“It’s ironic, isn’t it?” says David Coffey, manager of B & B Department Store’s Ocean City location. “What goes around comes around. Big department stores once expanded from Main Street USA to malls. Now most of those big stores are gone, malls are struggling, and customers are shopping once again on Main Street USA.”
B & B proved it’s doing something right when it won the 2021 People’s Choice title of Best Clothing Store in Ocean City, based on a readers poll by the local Sentinel newspaper. Along with clothing, B&B also sells casual shoes for men, women and children; accessories; gifts; and toys.
Helen Bertole, owner of B & B South, which includes four small, year-round department stores—the flagship Ocean City store, as well as ones in Sea Girt, Beach Haven and Ship Bottom—is the widow of B & B cofounder Philip Bertole. B & B North, which split off in 2006, has stores in Lavallette and Seaside Park.
“Online shopping doesn’t affect us at all,” says Bertole. “We’re an experience—a go-to store for many of our customers. Some people come in just to see the two Volkswagen Beetles, Karmann Ghia, old Cessna plane and Ocean City lifeboat hanging from our ceiling, all brought in by my creative husband.”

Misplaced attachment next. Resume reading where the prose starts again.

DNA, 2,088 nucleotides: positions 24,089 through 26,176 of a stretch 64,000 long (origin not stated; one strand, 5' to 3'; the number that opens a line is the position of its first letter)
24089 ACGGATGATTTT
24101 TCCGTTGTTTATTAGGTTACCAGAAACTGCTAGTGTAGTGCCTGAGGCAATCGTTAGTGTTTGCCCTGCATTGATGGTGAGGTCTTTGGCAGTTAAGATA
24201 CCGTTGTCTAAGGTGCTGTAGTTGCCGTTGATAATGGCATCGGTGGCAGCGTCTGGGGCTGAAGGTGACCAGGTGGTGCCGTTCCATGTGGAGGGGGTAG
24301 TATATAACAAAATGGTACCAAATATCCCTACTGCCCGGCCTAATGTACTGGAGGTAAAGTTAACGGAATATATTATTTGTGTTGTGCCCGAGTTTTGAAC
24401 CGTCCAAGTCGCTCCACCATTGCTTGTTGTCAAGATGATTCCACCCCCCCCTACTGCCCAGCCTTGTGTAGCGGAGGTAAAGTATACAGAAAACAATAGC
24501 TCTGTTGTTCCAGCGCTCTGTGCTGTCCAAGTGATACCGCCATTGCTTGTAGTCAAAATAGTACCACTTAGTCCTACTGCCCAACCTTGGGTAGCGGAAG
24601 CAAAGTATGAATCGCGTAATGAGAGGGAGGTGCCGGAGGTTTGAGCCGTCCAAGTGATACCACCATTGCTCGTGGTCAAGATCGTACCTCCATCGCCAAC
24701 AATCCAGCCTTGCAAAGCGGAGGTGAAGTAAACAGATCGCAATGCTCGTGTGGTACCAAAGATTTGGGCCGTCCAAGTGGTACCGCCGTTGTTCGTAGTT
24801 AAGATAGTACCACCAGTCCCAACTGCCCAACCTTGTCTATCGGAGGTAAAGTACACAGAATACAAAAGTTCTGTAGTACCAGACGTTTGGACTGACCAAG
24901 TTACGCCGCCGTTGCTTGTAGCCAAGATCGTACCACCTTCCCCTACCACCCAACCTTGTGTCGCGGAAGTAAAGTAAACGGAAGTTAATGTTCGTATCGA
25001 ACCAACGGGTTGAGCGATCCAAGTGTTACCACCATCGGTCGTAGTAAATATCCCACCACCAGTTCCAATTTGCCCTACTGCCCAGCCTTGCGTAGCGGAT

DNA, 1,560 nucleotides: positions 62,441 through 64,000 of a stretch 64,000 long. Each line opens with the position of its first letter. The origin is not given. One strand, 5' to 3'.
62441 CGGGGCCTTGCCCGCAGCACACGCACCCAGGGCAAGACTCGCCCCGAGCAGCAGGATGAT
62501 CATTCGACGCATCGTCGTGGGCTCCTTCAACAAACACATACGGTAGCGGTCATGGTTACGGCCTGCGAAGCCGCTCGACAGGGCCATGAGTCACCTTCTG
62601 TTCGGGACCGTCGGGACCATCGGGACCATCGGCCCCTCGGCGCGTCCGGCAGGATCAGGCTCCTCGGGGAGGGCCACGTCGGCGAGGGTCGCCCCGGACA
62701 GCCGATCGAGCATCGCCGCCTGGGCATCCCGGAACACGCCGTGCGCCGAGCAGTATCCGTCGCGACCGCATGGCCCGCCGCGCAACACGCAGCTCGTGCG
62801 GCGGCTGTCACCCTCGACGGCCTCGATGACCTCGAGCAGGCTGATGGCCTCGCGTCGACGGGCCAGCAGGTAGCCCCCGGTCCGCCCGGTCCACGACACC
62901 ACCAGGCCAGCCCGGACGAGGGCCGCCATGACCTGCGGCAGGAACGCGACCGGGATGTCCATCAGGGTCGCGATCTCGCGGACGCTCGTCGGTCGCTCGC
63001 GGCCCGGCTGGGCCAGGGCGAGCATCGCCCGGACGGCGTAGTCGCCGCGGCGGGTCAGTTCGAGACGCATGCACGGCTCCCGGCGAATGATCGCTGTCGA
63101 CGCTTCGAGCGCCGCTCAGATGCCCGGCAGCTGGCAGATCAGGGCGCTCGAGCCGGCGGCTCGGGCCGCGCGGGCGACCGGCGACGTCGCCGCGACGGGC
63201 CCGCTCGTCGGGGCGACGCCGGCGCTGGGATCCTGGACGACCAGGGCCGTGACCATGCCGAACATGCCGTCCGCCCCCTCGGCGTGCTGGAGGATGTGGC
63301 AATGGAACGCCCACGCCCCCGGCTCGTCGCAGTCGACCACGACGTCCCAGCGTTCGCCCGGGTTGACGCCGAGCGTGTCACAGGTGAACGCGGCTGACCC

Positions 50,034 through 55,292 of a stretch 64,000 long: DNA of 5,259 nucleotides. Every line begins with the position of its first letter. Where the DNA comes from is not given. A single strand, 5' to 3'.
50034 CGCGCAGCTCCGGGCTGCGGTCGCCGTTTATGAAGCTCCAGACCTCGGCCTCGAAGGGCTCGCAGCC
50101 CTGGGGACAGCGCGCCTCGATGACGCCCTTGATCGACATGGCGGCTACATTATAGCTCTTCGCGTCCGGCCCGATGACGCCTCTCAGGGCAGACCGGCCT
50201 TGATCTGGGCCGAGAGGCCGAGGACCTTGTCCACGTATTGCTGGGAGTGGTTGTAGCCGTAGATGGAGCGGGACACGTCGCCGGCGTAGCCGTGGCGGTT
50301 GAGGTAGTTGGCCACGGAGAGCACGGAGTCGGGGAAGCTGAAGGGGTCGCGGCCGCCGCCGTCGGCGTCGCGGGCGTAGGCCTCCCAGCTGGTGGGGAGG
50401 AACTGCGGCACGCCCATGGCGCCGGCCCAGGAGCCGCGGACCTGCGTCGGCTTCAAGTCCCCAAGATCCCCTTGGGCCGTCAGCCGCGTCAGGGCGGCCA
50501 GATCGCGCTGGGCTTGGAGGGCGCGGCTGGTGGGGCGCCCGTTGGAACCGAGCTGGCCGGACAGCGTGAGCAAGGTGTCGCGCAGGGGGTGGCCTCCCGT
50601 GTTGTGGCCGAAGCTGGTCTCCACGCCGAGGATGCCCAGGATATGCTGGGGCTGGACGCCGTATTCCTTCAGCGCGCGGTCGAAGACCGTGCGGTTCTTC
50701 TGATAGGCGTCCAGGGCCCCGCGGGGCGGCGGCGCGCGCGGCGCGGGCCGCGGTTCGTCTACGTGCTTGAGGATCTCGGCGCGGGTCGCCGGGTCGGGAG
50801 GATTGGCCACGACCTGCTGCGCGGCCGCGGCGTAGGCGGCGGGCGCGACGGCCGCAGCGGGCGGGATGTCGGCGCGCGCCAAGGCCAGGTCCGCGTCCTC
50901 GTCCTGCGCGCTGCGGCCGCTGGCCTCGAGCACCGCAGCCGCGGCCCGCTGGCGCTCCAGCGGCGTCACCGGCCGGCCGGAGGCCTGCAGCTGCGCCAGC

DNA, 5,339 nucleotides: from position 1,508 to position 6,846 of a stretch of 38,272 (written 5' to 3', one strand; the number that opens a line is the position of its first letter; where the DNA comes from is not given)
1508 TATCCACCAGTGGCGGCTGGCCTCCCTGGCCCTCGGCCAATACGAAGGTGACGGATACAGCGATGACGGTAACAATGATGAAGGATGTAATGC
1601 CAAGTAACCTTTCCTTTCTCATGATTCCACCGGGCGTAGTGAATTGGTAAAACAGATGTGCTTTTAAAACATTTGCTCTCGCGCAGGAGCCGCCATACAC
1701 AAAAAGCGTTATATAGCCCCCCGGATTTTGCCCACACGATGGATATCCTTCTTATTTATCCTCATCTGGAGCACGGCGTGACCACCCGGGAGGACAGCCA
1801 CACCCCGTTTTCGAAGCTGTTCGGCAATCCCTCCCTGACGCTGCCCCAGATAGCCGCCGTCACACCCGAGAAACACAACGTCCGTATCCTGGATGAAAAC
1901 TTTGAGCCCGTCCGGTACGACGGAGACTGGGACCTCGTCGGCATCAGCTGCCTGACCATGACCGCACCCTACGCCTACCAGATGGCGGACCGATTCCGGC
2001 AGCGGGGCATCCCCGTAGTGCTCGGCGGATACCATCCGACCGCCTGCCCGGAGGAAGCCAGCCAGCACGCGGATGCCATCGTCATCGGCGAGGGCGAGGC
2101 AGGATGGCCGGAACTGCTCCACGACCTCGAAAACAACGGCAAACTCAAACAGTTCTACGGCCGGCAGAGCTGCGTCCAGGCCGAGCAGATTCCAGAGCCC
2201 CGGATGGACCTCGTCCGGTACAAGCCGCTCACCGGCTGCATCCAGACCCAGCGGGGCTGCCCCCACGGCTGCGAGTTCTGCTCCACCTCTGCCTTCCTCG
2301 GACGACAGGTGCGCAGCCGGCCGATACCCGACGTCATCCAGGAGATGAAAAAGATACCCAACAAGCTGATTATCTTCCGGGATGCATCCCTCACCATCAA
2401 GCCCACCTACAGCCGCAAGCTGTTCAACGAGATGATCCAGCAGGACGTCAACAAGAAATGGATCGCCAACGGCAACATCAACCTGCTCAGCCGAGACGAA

Gina and Jeff King, who bought their Ocean City vacation house in June of 2019, enjoy the manageable size and interesting finds of B & B.
One afternoon, Jeff quickly found just the casual shirt he was seeking. He was drawn to the store because, he says, “It seems most of the clothing stores along Asbury Avenue cater to women, but B & B has clothing for men.”
Gina, president of Tom Antonelli Inc. HVAC Supplies in Bristol, Pennsylvania, says that she and Jeff, the company’s vice president, enjoy supporting small businesses like B & B.
“We’re a small company ourselves, so we like to give back,” she explains. “People have to support local, small businesses, or else they get eaten up.”
Also shopping that day at B & B’s Ocean City store was Reed Hubbard, a medical device sales leader, who had moved with his wife, Brittena, and their sons, Brandon and Carter, from Egg Harbor Township to Ocean City just two days earlier.